from The American Heritage® Dictionary of the English Language, 4th Edition
- transitive v. To clean or clear, as of dirt, with or as if with a broom or brush: sweep a chimney.
- transitive v. To clear away with or as if with a broom or brush: swept snow from the steps.
- transitive v. To clear (a path or space) with or as if with a broom.
- transitive v. To search thoroughly: The counselors swept the dormitory during the fire drill.
- transitive v. Electronics To search for and remove (eavesdropping devices) from a place: swept the room for bugs.
- transitive v. To touch or brush lightly, as with a trailing garment: willow branches sweeping the ground.
- transitive v. To pass over or through a surface or medium with a continuous movement: He swept the sponge over the tile. The conductor swept her baton through the air.
- transitive v. To clear, drive, or convey with relentless force: The flood waters swept away everything in their path.
- transitive v. To wipe out at a single stroke. Often used with away: The incident in effect swept away all her dreams.
- transitive v. To remove or carry off with a swift brushing motion: swept the cards off the table; swept the child into his arms.
- transitive v. To move across or through swiftly or with great intensity: News of the lunar landing swept the country.
- transitive v. To pass quickly across, as when searching: His gaze swept the horizon.
- transitive v. To drag the bottom of (a body of water).
- transitive v. To win all games in (a series) or stages of (a contest): swept the World Series.
- transitive v. To win overwhelmingly in: The opposition party swept the election.
- intransitive v. To clean or clear a surface with or as if with a broom or brush.
- intransitive v. Electronics To search for and remove eavesdropping devices.
- intransitive v. To move swiftly with strong, steady force: The wind swept over the plain.
- intransitive v. To move swiftly in a lofty manner, as if in a trailing robe: She swept by in silence.
- intransitive v. To trail, as a long garment.
- intransitive v. To extend gracefully, especially in a long curve: The hills sweep down to the sea.
- intransitive v. To extend in a wide range: Searchlights swept across the sky.
- n. A clearing out or removal with or as if with a broom or brush.
- n. Electronics The act or an instance of searching for and removing eavesdropping devices, as in a room.
- n. A wide curving motion: a sweep of the arm.
- n. The range or scope encompassed by sweeping: the sweep of a lantern beam. See Synonyms at range.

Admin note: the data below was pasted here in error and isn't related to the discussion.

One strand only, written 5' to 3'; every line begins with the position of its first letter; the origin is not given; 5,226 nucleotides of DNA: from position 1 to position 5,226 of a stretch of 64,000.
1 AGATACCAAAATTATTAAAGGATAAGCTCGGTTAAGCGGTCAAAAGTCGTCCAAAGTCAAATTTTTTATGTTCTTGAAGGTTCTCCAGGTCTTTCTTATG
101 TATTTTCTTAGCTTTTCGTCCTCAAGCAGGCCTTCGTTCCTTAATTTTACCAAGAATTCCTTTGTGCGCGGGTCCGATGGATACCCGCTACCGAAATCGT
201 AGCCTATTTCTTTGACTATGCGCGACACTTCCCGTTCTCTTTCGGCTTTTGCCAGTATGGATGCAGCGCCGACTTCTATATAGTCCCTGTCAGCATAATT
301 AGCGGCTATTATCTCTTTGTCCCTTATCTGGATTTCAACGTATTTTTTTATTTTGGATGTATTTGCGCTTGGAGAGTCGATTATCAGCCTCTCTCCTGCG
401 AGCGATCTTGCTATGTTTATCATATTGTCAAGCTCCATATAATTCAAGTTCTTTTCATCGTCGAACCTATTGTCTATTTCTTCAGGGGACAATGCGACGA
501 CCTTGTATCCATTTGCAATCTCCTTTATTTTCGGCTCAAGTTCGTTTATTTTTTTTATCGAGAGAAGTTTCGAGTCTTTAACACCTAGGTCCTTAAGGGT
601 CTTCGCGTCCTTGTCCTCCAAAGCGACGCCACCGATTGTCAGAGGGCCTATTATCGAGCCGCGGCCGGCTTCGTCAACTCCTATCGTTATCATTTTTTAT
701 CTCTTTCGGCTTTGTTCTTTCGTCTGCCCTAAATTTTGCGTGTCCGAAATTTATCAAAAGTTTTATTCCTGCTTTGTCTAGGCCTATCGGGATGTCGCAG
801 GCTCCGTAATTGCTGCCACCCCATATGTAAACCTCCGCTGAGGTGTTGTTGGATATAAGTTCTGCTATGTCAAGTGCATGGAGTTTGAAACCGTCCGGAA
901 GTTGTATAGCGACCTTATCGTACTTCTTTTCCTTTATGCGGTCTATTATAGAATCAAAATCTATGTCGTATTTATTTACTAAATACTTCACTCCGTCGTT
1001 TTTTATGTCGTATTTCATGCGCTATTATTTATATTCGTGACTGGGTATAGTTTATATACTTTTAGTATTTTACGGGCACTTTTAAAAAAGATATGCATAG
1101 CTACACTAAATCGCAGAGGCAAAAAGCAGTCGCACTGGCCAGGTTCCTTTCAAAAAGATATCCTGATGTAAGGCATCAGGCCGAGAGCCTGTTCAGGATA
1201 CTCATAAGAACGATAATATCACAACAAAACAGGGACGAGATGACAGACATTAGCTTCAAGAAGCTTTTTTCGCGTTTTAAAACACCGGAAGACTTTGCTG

- n. A broad reach or extent: a sweep of green lawn.
- n. A curve or contour: the sweep of her hair.
- n. Football An end run in which one or more linemen leave the line of scrimmage and block in advance of the ball carrier.
- n. One who sweeps, especially a chimney sweep.
- n. Sweepings. Often used in the plural.
- n. The winning of all stages of a game or contest.
- n. An overwhelming victory or success.
- n. Nautical A long oar used to propel a boat.
- n. A long pole attached to a pivot and used to raise or lower a bucket in a well.
- n. Informal Sweepstakes.
- n. The period each fall, winter, and spring when television ratings are accrued and studied and advertising rates are reset.
- n. The national survey of local stations that is conducted to determine these ratings.
- n. Electronics The steady motion of an electron beam across a cathode-ray tube.
- idiom sweep (one) off (one's) feet To cause an immediate and strongly positive response in (a person); impress deeply.
from Wiktionary, Creative Commons Attribution/Share-Alike License
- v. To clean (a surface) by means of a stroking motion of a broom or brush.
- v. To move through an (horizontal) arc or similar long stroke.
- v. To search (a place) methodically.
- v. To travel quickly.
- v. To play a sweep shot.
- v. To brush the ice in front of a moving stone, causing it to travel farther and to curl less.
- v. To move something in a particular motion, as a broom
- v. To win (a series) without drawing or losing any of the games in that series.
- v. To defeat (a team) in a series without drawing or losing any of the games in that series.
- n. The person who steers a dragon boat.
- n. A person who stands at the stern of a surf boat, steering with a steering oar and commanding the crew.
- n. A chimney sweep.
- n. A batsman's shot, played from a kneeling position with a swinging horizontal bat.
- n. A lottery, usually on the results of a sporting event, where players win if their randomly chosen team wins.
- n. A flow of water parallel to shore caused by wave action at an ocean beach or at a point or headland.
- n. A single action of sweeping.